Red Deerians land high score in national volunteering challenge

Red Deerians land high score in national volunteering challenge

Volunteer Ottawa launched a nation-wide campaign in partnership with Volunteer Canada

By Emily Rogers

Red Deer Express

Red Deerians have proven themselves to be a helpful and volunteering lot.

Red Deer came in number four in the nation in the month of May for the 150 Volunteer Challenge; there were eight volunteers in total, with one corporation, who completed 502.5 hours of volunteerism in total, officials with Volunteer Central said.

Volunteer Ottawa launched a nation-wide campaign in partnership with Volunteer Canada, which encouraged Canadians to volunteer 150 hours of their time to celebrate Canada’s 150th birthday.

Red Deer has been consistent throughout the 150 Volunteer Challenge, said Pam Snowdon, executive director of Volunteer Central.

It proves the community is behind volunteerism, and is excited to make positive changes in Red Deer, she said, noting that the 150 Volunteer Challenge marks a great opportunity to get out in the community and contribute.

“Everyone has the capacity to make changes in the community, it’s a ripple effect; volunteering can make a huge difference in someone’s life,” she said.

Snowdon added, there was also a huge number of volunteers who helped homeowners in need after the recent wind storm.

“It shows the strong and enthusiastic spirit that Red Deer has; people volunteered immediately after the storm, it far exceeded our requests and it’s ongoing.”

The 150 Volunteer Challenge also helps recruit volunteers to do good work throughout their community, she added. It brings attention to the importance of volunteerism, and Red Deer has indeed begun to take notice.

However, volunteers don’t have go participate in a charity, or a not for profit organization in order to register volunteer hours. Random acts of kindness, that many people take for granted, such as babysitting or mowing a neighbour’s lawn, are considered informal volunteerism.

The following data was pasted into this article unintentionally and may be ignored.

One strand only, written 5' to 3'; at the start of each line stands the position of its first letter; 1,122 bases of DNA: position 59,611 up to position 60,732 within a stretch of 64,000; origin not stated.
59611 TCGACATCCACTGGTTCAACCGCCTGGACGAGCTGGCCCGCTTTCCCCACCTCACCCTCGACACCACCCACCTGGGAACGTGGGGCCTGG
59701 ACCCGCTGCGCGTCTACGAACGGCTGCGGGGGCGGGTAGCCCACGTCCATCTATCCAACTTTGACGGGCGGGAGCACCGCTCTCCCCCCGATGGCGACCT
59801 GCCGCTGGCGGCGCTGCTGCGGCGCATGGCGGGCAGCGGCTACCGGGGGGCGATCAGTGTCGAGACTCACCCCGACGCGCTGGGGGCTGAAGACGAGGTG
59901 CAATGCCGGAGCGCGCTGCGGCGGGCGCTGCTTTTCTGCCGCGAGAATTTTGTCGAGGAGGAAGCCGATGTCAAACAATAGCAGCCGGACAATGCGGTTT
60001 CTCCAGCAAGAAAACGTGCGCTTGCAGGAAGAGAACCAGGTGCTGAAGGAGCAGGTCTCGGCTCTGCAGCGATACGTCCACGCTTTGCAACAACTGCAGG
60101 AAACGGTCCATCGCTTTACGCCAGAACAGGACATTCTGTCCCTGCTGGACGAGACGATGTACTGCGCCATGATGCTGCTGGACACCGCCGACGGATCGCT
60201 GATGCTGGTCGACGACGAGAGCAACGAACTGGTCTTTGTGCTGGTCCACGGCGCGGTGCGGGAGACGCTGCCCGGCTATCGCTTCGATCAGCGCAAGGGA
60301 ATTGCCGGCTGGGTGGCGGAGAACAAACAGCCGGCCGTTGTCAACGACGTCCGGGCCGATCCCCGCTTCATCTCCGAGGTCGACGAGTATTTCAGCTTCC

“There’s a lot of informal volunteerism happening, and people don’t realize it,” Snowdon said.

And it’s not only homeowners who are in need of volunteers on an ongoing basis, but also organizations that depend on volunteers to carry out their missions, make an impact and have a positive difference in the community, Snowdon added.

“Without volunteers it doesn’t get done.”

Looking forward, Snowdon is all the more confident that Red Deerians will continue to reach out and give a helping hand when and where it’s needed.

“I’m positive Red Deer can beat the other communities in July.”

Snowdon added she also hopes the 150 Volunteer Challenge will foster high levels of volunteerism through the year.

As the Volunteer Challenge web site also points out, formal volunteering can include activities such as canvassing for funds, providing advice, counselling or mentoring, visiting seniors, preparing and delivering food, serving as volunteer drivers, advocating for social causes and coaching children.

Other examples include serving on boards and committees.

Informal volunteering, as mentioned, is described as those actions that benefit people outside the family or household, too.

“Canadians are known for helping our neighbours, random acts of kindness like shovelling a sidewalk or buying someone’s coffee in the line up behind us. We organize community activities, like BBQs or litter clean-ups.”

For additional inquiries, or to register and track hours, volunteers can go to the Volunteer Central web site.